Wednesday, February 3, 2010

Lancet retracts study linking vaccine to autism / Electromagnetic radiation / Dr. Graham / 'Smart meters' / Residents cry foul / PA Cancer Clusters / Cork bound train

Lancet retracts study linking vaccine to autism News Staff

Date: Tue. Feb. 2 2010 10:01 PM ET

The prestigious medical journal, The Lancet medical journal has formally retracted a flawed paper that drew a link between autism and the childhood vaccine against measles, mumps and rubella.

The decision Tuesday comes 12 years after British doctor Andrew Wakefield suggested in the sensational study that the combined vaccine, dubbed MMR, appeared linked to autism and bowel disease.

The finding has since been widely discredited, and last week, the General Medical Council, the body that licenses doctors in the U.K., ruled that Wakefield and two researchers acted unethically in conducting their study.

The Lancet said Tuesday in its short statement that, in light of the GMC ruling: "It has become clear that several elements of the 1998 paper by Wakefield et al are incorrect... Therefore we fully retract this paper from the published record."

After Wakefield's study appeared, many in the medical community criticized the research, noting that the study looked at only 12 children, a sample size too small to assess statistical significance. They also worried about "selection bias" and noted the study did not include a control group.

But the paper caused a huge sensation and led to thousands of parents refusing to give the vaccine to their children. That has been followed in recent years by a worrying rise in measles cases and childhood vaccine refusal rates in the United Kingdom.

Doctors say the study damaged parents' faith in vaccines.

"This has damaged the culture of vaccination for children, which is one of the greatest health advances in the last century," Dr. Evdokia Anagnostou of Bloorview Kids Rehab told CTV News.

While health experts say 95 per cent of children need to receive the MMR vaccine to confer "herd immunity," take-up rates in the UK stand have not budged past 82 per cent in recent years. In 2006, a 13-year-old boy who had not had the vaccine, died from measles, the first measles death in the U.K. in 14 years.

The Lancet issued a partial retraction of the paper in 2004, accusing Wakefield of a "fatal conflict of interest." The journal said it didn't know at the time of publication that Wakefield was being paid as a consultant to lawyers who wanted evidence to sue MMR vaccine manufacturers on behalf of the parents of children with autism.

Wakefield was reportedly working with lawyers on the lawsuit two years before journal published his paper.

Around the same time, 10 of the study's 13 authors renounced its conclusions and dissociated themselves from the paper.

Tuesday's full retraction from The Lancet goes further, noting that the research was fundamentally flawed. It noted there was a lack of ethical approval and fundamental problems with the way the children's illnesses were presented.

The General Medical Council launched an investigation into Wakefield's study practices in 2007. Last week, in a 143-page ruling, it decided that Wakefield had broken research rules and acted unethically in his study method.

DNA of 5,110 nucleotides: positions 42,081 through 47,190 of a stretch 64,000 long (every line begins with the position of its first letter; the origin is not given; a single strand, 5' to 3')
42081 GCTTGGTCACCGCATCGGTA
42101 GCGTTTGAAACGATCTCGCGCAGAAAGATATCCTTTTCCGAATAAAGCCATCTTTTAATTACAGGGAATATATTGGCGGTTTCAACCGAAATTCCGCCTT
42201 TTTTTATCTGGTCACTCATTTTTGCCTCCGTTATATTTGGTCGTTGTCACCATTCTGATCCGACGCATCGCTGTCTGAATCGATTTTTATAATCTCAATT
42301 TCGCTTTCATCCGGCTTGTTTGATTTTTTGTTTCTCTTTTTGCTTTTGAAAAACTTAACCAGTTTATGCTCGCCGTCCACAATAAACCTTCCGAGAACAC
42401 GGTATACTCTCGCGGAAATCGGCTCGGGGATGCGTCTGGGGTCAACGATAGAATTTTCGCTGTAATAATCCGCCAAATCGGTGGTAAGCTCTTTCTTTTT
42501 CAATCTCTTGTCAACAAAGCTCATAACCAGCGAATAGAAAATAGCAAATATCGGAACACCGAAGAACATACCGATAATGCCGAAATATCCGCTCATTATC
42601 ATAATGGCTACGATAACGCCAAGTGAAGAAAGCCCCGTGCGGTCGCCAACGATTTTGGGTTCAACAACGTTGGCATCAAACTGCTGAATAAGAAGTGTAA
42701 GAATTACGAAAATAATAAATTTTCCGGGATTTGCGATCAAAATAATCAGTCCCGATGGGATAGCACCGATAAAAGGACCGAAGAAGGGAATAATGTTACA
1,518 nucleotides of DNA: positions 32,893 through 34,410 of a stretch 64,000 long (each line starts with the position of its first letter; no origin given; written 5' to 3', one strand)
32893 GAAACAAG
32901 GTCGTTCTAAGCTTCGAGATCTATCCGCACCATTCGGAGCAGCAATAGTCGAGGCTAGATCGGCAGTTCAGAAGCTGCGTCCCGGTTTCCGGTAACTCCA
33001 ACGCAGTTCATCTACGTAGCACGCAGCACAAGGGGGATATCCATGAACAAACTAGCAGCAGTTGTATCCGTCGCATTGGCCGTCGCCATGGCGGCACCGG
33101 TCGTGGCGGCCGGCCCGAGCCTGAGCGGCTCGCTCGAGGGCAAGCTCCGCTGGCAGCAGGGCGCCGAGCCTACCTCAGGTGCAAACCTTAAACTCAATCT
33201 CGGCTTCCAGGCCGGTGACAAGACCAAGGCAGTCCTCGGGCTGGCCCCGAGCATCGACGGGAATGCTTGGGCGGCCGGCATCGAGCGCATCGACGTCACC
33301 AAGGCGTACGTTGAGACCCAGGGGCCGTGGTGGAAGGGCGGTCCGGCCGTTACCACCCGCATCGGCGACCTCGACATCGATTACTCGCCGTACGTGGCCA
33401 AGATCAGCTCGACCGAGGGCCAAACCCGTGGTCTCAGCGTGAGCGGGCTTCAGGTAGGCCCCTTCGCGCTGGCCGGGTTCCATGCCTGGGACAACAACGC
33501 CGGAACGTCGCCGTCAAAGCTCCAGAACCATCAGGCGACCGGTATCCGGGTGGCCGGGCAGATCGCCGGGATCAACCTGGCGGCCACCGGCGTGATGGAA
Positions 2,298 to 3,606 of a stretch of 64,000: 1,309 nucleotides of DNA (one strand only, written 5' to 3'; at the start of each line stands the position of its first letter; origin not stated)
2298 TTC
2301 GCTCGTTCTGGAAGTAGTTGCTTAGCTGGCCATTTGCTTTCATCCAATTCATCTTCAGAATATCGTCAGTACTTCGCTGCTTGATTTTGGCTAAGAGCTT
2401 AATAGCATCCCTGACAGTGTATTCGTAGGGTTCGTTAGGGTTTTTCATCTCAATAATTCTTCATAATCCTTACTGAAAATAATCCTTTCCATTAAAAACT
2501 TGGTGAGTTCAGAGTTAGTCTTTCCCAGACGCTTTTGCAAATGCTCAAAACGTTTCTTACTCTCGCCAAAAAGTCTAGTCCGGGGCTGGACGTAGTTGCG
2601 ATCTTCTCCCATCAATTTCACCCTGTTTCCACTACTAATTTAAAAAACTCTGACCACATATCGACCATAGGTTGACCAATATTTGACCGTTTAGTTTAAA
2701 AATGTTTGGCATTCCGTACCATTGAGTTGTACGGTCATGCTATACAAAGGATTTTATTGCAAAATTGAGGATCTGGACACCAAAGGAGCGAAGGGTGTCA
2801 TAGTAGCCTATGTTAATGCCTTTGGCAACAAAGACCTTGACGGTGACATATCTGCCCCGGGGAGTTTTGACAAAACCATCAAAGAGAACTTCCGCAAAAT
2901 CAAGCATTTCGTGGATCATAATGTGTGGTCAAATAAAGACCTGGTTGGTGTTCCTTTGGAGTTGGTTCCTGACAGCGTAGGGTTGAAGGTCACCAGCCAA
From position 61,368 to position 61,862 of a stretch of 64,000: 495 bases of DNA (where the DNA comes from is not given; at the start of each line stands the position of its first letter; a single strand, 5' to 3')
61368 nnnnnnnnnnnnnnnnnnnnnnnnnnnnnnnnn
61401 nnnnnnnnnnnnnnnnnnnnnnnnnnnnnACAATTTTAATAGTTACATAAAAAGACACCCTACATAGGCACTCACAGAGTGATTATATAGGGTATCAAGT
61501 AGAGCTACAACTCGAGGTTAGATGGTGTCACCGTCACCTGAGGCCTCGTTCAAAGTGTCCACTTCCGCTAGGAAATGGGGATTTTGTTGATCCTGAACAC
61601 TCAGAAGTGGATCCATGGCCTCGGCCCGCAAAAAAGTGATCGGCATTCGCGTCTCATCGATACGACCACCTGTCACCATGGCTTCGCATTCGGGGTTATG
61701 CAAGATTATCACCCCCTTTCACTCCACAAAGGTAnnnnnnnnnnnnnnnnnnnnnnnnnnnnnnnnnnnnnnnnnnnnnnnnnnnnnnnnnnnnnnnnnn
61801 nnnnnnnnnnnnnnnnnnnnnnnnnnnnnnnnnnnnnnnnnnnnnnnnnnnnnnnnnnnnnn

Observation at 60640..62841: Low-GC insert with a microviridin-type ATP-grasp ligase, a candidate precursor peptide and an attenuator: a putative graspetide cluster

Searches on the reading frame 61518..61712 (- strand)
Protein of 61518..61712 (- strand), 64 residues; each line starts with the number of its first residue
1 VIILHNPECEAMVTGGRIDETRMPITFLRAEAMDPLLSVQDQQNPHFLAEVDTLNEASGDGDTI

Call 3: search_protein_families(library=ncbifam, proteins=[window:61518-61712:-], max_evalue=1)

It noted Wakefield and his team had subjected some of the children to invasive tests such as lumbar punctures and colonoscopies that they did not need, without ethical approval. The disciplinary panel ruled Wakefield's team had shown a "callous disregard" for the suffering of children and had brought the medical profession "into disrepute."

Wakefield, a gastroenterologist who has lived and worked in the U.S. since 2001, and two of his former colleagues – Prof. John Walker-Smith and Prof. Simon Murch – now face being stripped of their right to practise medicine in Britain.

Wakefield continues to defend his work and now works at Thoughtful House, a treatment centre for children with developmental disorders, in Austin, Texas.

"The allegations against me and against my colleagues are both unfounded and unjust, and I invite anyone to examine the contents of these proceedings and come to their own conclusion," Wakefield said in a statement provided by Thoughtful House.





Wednesday, February 3, 2010

More weird thoughts -- electromagnetic radiation
In the car this evening, I heard a piece on NPR about some Toyota cars that apparently are experiencing spontaneous acceleration. Some professor was speculating that electromagnetic interference was causing problems with the throttle. I didn't want to, but I couldn't help but remember ... didn't I read somewhere some "crazy" theory about wireless devices and autism? and aren't there some researchers at Harvard using some form of electromagnetic radiation to help people with autism? Now, I'm not saying ... you know. but it is kind of weird, don't you think?


Anonymous said...

I don't know what took you so long!

Just read some of the scientific evidence presented in the Bio Initiative Report -





Graham / Stetzer Microsurge Meter

Dr. Graham has written the following about the meter, that he would like folks to be aware of.  One point to note is that the frequency band covered by the GS Microsurge Meter is about 10 kHz to 100 kHz.  

It was designed to meter dirty electricity frequencies created by electronics, not communcations frequencies such as those produced by radio-broadcasting utility meters.

Shivani Arjuna

"The GS Microsurge Meter measures the current in a 800 picofarad
capacitor connected across the terminals of the outlet into which it is

One GS unit is .02 micro amperes. A meter reading of 50 would indicate a
current of one microampere

A human having a low impedance to one of the terminals of the outlet
(the grounded wire ) and a capacitive coupling of 800 picofafads to
wireing connected to the other terminal of the outlet (the hot wire)
would have a current flowing through them indicated by the GS Microsurge

The capacitance of two parallel metal plates that are one meter by one
meter and separated by one centimeter is about 800 picofarads.

The capacitance of a human to the hot wires will usually be less than